The Angels took a 3-0 lead in the top of the first on Albert Pujols's three-run dong. The RBIs on that hit should probably go to home plate umpire Mark Repperger, who blew a blatant strike three call (pitch #6, below) on Justin Upton that, if MLB was an enlightened organization and used available technology to judge pitches, should have ended the inning for Johnson. But it's not and it doesn't, so Upton walked and Pujols promptly jacked a 1-2 pitch out to left.



If you're wondering how a plate umpire could affect the outcome of a game (though if you've been reading this blog, you should have stopped wondering about that years ago), here's your answer. Sure, this game ended up being a rout, but if Repperger makes that incorrect call in the top of the ninth of a tie game ...

The Red Sox got one of those three runs back on doubles by Mookie Betts and Martinez. They tied the game in the fourth and broken it open by scoring in every inning after that.

B4: Xander Bogaerts led off with a double and Martinez homered (#26) to right-center. 3-3.

B5: Jackie Bradley singled with one out and Betts followed with a homer (#20) to left. 5-3.

B6: Martinez doubled off new pitcher Justin Anderson. Andrew Benintendi walked. Christian Vázquez singled on a bunt to the pitcher, loading the bases. Moreland fouled out to third. Adalberto Mejia took over pitching chores and Sam Travis batted for Brock Holt. Travis walked, forcing in a run. Bradley was safe on a fielder's choice and two runs scored on second baseman Luis Rengifo's fielding error. Betts walked, reloading the bases. Devers singled to right for two runs. Trevor Cahill became the Angels' third pitcher of the inning and he got Bogaerts to ground into a double play. 10-3.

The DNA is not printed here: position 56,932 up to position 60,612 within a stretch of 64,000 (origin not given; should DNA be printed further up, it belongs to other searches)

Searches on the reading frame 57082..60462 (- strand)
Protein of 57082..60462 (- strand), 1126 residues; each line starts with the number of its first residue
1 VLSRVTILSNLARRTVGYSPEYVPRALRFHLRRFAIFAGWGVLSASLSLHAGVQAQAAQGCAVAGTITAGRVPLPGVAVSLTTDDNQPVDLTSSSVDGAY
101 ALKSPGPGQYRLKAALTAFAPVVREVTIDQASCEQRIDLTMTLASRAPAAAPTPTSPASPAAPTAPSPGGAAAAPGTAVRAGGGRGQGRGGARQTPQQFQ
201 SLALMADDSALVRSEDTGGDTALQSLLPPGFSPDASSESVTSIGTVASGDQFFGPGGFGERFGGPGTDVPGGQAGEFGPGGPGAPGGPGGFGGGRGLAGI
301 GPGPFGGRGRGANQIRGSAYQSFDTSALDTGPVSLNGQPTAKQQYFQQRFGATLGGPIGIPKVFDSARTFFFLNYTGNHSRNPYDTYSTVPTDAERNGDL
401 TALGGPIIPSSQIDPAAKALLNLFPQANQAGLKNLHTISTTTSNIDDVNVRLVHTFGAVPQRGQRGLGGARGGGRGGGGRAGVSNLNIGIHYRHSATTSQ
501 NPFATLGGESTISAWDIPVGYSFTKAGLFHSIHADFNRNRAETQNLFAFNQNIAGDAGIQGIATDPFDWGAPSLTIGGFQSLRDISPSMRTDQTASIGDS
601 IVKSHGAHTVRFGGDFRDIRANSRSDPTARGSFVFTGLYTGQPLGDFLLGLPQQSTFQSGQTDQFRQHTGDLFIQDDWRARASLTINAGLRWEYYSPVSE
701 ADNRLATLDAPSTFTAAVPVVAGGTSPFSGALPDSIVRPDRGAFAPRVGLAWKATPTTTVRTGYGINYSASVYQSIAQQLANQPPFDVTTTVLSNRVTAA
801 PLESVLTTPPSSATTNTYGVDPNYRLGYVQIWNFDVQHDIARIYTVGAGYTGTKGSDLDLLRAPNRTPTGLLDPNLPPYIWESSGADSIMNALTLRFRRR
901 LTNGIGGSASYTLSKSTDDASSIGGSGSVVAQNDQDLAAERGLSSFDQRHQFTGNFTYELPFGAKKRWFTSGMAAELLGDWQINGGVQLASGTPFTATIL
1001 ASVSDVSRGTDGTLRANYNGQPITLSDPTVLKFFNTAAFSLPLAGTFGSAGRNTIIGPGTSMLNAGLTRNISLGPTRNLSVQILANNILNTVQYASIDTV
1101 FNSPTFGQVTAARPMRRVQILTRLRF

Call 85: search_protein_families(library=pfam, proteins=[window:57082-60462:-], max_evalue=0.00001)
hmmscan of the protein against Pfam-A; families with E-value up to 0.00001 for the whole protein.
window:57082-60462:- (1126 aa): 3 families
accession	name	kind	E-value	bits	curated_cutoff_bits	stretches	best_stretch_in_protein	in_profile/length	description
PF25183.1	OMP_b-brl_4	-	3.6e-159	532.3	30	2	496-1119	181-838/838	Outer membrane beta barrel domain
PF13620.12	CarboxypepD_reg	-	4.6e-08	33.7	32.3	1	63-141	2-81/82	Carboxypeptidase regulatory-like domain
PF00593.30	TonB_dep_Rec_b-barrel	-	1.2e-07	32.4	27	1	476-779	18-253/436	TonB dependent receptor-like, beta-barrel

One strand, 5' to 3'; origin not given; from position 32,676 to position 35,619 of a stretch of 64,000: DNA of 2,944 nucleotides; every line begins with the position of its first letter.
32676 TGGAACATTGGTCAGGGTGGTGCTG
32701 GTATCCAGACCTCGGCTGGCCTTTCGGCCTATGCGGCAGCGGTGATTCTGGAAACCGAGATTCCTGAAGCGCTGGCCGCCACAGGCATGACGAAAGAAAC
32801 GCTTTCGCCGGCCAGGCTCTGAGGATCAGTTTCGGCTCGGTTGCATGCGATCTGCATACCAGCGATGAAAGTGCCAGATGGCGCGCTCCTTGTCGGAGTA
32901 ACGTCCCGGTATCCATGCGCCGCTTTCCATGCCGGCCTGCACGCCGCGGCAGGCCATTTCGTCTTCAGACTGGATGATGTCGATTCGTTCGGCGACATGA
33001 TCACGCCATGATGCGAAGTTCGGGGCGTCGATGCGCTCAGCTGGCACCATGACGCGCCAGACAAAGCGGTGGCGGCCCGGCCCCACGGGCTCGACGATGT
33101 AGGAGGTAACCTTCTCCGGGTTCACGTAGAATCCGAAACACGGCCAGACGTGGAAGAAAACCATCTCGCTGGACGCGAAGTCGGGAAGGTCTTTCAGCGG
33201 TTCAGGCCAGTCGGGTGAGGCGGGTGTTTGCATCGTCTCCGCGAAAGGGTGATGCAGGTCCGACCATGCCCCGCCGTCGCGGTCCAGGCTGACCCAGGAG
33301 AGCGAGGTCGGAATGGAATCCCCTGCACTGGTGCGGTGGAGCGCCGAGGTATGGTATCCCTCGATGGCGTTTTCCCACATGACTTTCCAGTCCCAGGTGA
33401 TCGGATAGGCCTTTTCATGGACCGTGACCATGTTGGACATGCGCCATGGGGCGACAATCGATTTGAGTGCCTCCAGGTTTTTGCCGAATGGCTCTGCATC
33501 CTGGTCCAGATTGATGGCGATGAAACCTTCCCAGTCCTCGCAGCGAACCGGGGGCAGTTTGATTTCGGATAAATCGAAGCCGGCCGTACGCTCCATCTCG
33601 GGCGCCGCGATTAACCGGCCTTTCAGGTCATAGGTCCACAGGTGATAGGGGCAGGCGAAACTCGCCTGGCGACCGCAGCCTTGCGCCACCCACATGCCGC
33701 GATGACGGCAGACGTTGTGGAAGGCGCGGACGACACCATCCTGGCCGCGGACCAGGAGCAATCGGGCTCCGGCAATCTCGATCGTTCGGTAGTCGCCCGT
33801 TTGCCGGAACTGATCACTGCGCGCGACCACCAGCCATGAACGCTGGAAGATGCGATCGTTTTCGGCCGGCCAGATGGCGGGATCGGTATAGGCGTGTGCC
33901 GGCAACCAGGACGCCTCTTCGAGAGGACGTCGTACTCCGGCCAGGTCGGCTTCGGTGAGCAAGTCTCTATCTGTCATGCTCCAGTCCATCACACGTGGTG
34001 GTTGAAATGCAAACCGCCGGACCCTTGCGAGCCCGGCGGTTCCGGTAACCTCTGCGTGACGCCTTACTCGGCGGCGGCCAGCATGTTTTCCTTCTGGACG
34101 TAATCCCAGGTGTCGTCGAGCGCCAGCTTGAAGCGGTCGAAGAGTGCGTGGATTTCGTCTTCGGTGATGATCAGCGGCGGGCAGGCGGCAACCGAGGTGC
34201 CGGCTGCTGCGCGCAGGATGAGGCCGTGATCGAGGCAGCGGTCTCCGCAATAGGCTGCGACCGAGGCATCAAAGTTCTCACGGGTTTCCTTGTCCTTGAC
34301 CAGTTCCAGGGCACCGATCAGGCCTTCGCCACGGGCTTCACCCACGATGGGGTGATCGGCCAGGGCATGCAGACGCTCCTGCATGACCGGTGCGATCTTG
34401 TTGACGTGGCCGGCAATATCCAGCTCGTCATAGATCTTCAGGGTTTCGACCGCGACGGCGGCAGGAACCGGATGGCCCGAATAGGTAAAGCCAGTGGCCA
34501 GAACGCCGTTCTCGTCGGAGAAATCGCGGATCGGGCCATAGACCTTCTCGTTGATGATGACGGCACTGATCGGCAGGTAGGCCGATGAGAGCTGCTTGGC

B7: Martinez began the inning with his second home run of the night (#27). (It was his fourth multi-homer game of the season and the 14th of his career.) Benintendi was hit by a pitch, Vázquez walked, and Moreland doubled in a run. 12-4.

B8: Devers lined the first pitch of the inning over the fence in right for a home run (#24). (Devers now leads the AL in RBI with 90, one more than Mike Trout. He also leads the AL with 265 total bases.) With one out, Martinez reached second base on a throwing error by the third baseman. Cahill, still in the game, threw a two-out wild pitch. Vázquez singled to left, scoring JDM. Moreland homered (#14) to left. 16-4.

AL Wild Card: CLE/MIN –, OAK/TBR –, BOS 5.0, TEX 7.5.

Jamie Barria / Brian Johnson
Betts, RF
Devers, 3B
Bogaerts, SS
Martinez, DH
Benintendi, LF
Vázquez, C
Moreland, 1B
Holt, 2B
Bradley, CF
AL Wild Card: CLE/TBR –, OAK 0.5, BOS 5.5, TEX 7.0.

Boston Police Crushing The Wheelchairs Of Disabled Homeless People


The Boston police department has been engaging in cruel and sociopathic behaviour for the last week, destroying the possessions of disabled city residents who have the misfortune to not currently have a place to live. The Orwellian-named "Operation Clean Sweep" began in the city's South End on August 2 and a police spokesman said the police have been out on at least three nights since then.

One of the destroyed wheelchairs belonged to a man named Jarrod who was hit by a hit-and-run driver last month and had been prescribed the wheelchair by a doctor. His backpack, which contained everything he owns, was also destroyed. Cassie Hurd, a homeless advocate for the homeless, observed the destruction: